Western Canal Belt Walking Tour, Amsterdam

Western Canal Belt Walking Tour (Self Guided), Amsterdam

Western Canal Belt is a historic neighborhood in Amsterdam that forms part of the larger Canal Ring, a UNESCO World Heritage Site, which comprises a web of concentric canals. The three main canals making up the Western Belt are Herengracht, Keizersgracht, and Prinsengracht. They are lined with beautiful and somewhat bizarre gabled houses that were built by prosperous merchants in the 17th century, whose immense wealth accumulated during the Dutch Golden Age gave rise to the expression "Rich as a merchant in the Golden Age".

One of the most famous attractions in the Western Canal Belt is the Anne Frank House. Located on Prinsengracht, it now serves as a museum, offering insights into the lives of Jews during World War II and the Holocaust. The neighborhood also has several other notable landmarks, such as the Westerkerk (Western Church), one of Amsterdam's most recognizable temples, and the Onze-Lieve-Vrouwekerk (Church of Our Lady), a beautiful testament to Amsterdam's religious history.

Just to the east of the area, you will find Dam Square, a bustling public spot and a central hub for events and celebrations. Not far away from it is the prominent Torensluis, the widest and one of the oldest bridges in town, spanning the Singel canal.

Food enthusiasts will surely appreciate De Kaaskamer, a local specialty cheese store, while beer lovers should make sure to stop by the renowned De Bierkoning shop. For those interested in the history of Amsterdam's canals, the Museum of the Canals (Museum Het Grachtenhuis) is a must-visit.

The canals are a defining feature of Amsterdam and contribute to the city's unique character. Exploring the Western Canal Belt by foot is a popular activity for locals and tourists alike, as it allows you to immerse in the "Venice of the North"'s rich cultural heritage and appreciate the area's architectural beauty and historical significance.
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Western Canal Belt Walking Tour Map

Guide Name: Western Canal Belt Walking Tour
Guide Location: Netherlands » Amsterdam (See other walking tours in Amsterdam)
Guide Type: Self-guided Walking Tour (Sightseeing)
# of Attractions: 9
Tour Duration: 2 Hour(s)
Travel Distance: 2.6 Km or 1.6 Miles
Author: clare
Sight(s) Featured in This Guide:
  • Dam Square
  • Torensluis
  • Puccini Bomboni
  • Anne Frank House
  • Westerkerk (Western Church)
  • Onze-Lieve-Vrouwekerk (Church of Our Lady)
  • De Kaaskamer (cheese shop)
  • Grachtenmuseum (Museum of the Canals)
  • De Bierkoning
Dam Square

1) Dam Square (must see)

Positioned at the very core of the city, Dam Square, commonly referred to as the Dam, holds historical significance as the place that bestowed Amsterdam with its name. In the 13th century, the River Amstel was dammed here, giving rise to the fishing village that eventually earned the name "Amstelredam". Boats traversed Damrak to access the square, unloading goods in the heart of the burgeoning village, which thrived through the exchange of herring for Baltic grain. Subsequently, the construction of Amsterdam's principal church, the Nieuwe Kerk, and later the town hall ("Koninklijk Paleis"), solidified the Dam's status as Amsterdam's focal point.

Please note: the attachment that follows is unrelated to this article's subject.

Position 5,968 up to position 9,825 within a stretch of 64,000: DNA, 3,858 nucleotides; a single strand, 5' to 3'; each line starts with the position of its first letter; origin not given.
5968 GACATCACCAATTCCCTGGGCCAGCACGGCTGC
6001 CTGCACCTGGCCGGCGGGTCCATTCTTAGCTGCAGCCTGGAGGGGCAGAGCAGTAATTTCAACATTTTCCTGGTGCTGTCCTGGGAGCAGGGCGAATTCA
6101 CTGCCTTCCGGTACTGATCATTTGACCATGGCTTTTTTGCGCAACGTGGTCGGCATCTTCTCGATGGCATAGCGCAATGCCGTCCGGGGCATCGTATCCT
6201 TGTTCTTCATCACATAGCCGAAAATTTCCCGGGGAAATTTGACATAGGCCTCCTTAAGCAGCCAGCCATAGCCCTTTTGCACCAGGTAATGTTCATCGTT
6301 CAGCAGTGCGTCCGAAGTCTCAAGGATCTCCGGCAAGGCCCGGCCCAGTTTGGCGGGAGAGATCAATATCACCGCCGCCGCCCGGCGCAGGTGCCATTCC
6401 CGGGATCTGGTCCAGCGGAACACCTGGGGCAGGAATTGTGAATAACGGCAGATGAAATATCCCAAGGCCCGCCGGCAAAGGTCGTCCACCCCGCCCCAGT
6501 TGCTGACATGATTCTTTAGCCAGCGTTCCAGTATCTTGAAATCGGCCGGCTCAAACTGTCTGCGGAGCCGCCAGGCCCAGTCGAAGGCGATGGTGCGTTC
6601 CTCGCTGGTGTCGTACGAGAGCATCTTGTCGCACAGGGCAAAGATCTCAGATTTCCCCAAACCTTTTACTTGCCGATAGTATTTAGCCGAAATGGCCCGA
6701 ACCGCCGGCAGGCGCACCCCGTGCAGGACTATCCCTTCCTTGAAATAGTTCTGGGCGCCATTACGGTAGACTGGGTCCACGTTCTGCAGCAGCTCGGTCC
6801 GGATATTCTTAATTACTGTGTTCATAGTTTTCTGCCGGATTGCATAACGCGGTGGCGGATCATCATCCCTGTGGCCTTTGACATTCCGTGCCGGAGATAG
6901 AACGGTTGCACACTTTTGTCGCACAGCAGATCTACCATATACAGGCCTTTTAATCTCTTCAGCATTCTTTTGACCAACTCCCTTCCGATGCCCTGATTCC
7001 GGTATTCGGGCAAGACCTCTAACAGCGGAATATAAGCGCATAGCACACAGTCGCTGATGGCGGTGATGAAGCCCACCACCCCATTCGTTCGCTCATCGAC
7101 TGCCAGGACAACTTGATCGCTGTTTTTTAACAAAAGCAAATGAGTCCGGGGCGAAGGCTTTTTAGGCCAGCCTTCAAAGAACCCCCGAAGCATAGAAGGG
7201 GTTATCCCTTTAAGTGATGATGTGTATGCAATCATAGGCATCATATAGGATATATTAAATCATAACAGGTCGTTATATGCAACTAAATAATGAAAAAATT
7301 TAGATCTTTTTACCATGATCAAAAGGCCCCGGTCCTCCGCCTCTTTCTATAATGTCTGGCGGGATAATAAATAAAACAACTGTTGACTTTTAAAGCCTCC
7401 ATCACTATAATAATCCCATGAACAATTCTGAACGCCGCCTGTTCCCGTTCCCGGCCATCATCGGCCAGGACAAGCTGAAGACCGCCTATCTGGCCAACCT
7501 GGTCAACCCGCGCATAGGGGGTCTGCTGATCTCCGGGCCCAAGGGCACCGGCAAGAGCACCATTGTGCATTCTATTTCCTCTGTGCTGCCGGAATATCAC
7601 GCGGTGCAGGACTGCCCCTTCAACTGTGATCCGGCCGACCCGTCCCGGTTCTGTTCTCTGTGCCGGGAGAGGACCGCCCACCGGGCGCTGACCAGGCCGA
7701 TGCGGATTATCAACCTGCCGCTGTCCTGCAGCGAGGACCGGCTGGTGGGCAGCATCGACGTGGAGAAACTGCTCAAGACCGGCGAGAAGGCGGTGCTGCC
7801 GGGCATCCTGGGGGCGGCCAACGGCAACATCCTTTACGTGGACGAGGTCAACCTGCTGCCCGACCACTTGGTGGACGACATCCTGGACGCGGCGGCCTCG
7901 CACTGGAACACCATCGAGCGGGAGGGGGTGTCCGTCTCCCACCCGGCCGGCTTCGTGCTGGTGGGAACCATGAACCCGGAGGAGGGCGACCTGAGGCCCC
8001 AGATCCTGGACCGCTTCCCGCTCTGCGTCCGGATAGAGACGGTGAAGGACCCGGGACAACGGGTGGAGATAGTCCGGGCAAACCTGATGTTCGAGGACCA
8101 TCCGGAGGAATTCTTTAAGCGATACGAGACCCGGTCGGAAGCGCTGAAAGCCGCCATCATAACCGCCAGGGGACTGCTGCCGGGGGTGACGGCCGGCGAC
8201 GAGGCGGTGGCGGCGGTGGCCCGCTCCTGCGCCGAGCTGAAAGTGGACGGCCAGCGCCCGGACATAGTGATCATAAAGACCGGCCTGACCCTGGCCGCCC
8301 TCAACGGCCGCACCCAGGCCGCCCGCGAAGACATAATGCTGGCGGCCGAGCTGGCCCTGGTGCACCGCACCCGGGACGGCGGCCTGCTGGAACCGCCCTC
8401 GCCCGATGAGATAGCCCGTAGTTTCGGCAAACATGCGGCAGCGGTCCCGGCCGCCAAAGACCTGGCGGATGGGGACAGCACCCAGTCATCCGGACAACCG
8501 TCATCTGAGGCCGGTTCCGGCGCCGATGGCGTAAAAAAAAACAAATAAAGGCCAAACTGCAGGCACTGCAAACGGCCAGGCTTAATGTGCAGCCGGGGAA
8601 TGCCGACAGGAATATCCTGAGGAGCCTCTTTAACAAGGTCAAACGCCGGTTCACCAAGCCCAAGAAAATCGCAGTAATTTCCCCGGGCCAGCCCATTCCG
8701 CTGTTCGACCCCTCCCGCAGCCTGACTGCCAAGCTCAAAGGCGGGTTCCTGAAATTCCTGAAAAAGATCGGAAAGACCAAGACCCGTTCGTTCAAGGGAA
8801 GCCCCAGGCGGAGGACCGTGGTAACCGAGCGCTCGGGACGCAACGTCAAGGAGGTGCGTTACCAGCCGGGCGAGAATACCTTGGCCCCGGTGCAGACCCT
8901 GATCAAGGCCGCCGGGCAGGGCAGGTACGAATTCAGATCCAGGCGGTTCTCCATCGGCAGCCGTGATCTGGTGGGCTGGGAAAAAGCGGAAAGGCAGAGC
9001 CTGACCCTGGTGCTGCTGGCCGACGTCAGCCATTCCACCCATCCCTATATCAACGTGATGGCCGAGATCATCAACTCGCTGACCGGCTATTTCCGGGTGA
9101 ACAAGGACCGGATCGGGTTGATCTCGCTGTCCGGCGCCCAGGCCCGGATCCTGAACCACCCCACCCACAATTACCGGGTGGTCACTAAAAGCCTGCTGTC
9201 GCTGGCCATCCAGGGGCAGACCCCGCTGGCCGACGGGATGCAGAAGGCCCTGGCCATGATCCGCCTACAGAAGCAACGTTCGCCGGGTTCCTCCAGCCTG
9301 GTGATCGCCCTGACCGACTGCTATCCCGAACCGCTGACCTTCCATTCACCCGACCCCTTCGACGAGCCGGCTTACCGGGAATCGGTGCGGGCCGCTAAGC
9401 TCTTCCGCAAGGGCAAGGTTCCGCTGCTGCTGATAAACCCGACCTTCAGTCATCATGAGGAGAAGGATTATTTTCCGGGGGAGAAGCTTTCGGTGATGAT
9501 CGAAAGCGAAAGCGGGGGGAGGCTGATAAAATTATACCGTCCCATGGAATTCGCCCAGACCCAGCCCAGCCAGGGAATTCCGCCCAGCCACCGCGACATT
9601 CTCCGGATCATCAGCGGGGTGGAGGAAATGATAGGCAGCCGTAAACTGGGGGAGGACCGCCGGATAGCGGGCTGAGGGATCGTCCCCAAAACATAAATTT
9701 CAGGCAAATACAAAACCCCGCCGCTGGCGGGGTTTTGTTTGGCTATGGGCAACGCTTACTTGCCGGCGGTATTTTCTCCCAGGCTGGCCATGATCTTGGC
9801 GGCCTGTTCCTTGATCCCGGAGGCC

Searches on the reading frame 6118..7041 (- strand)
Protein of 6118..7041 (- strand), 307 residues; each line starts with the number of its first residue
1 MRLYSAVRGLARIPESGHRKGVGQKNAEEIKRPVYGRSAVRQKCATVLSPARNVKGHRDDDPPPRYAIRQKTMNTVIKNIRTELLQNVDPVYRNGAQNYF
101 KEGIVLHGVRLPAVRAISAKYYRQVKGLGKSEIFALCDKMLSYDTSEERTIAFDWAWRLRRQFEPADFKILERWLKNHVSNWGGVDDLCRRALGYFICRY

Today, it stands as an open and spacious area, despite the prominent presence of the primary municipal war memorial. This memorial features a prominent stone obelisk adorned with somber figures and embellished with the coats of arms representing each of the Netherlands' provinces, including the former colony of Indonesia. The square otherwise primarily serves as a venue for large-scale events, such as National Tulip Day, when the entire space blooms with tulips. While it may not demand an extensive visit, it serves as a valuable reference point for navigating the city.

Why You Should Visit:
An ideal setting to immerse oneself in the city's vibrant atmosphere, explore diverse culinary options, peruse shops, revel in music, or simply relax by the fountain.

For those in need of restroom facilities, free and well-maintained toilets are available at the De Buenkork shop on the 5th floor.

2) Torensluis

Built during the mid-17th century and boasting a width of 42 meters, the Torensluis ("tower lock") stands as the widest bridge in the city and ranks among its most ancient. The bridge's remarkable dimensions, as well as its name, can be attributed to the tower that once occupied this spot until its demolition in the mid-19th century. Evidence of the tower's presence endures in the bridge's pavement and the dungeon beneath it, both still bearing visible traces. Visitors should also keep an eye out for the prison cells tucked beneath the bridge, featuring barred windows and an arched entrance. These cells are now open to the public, often hosting events and exhibitions.

The area today retains much of its appearance from the Dutch Golden Age in the 1600s. During this period, Amsterdam's seafaring merchants held sway over the oceans, establishing trading colonies in distant lands like present-day Indonesia. Fueled by this prosperity, the city rapidly evolved into a prominent urban hub, replete with grand residences. Each merchant sought to outdo their neighbor in architectural splendor. Rotate your view 360 degrees and admire the diverse array of buildings.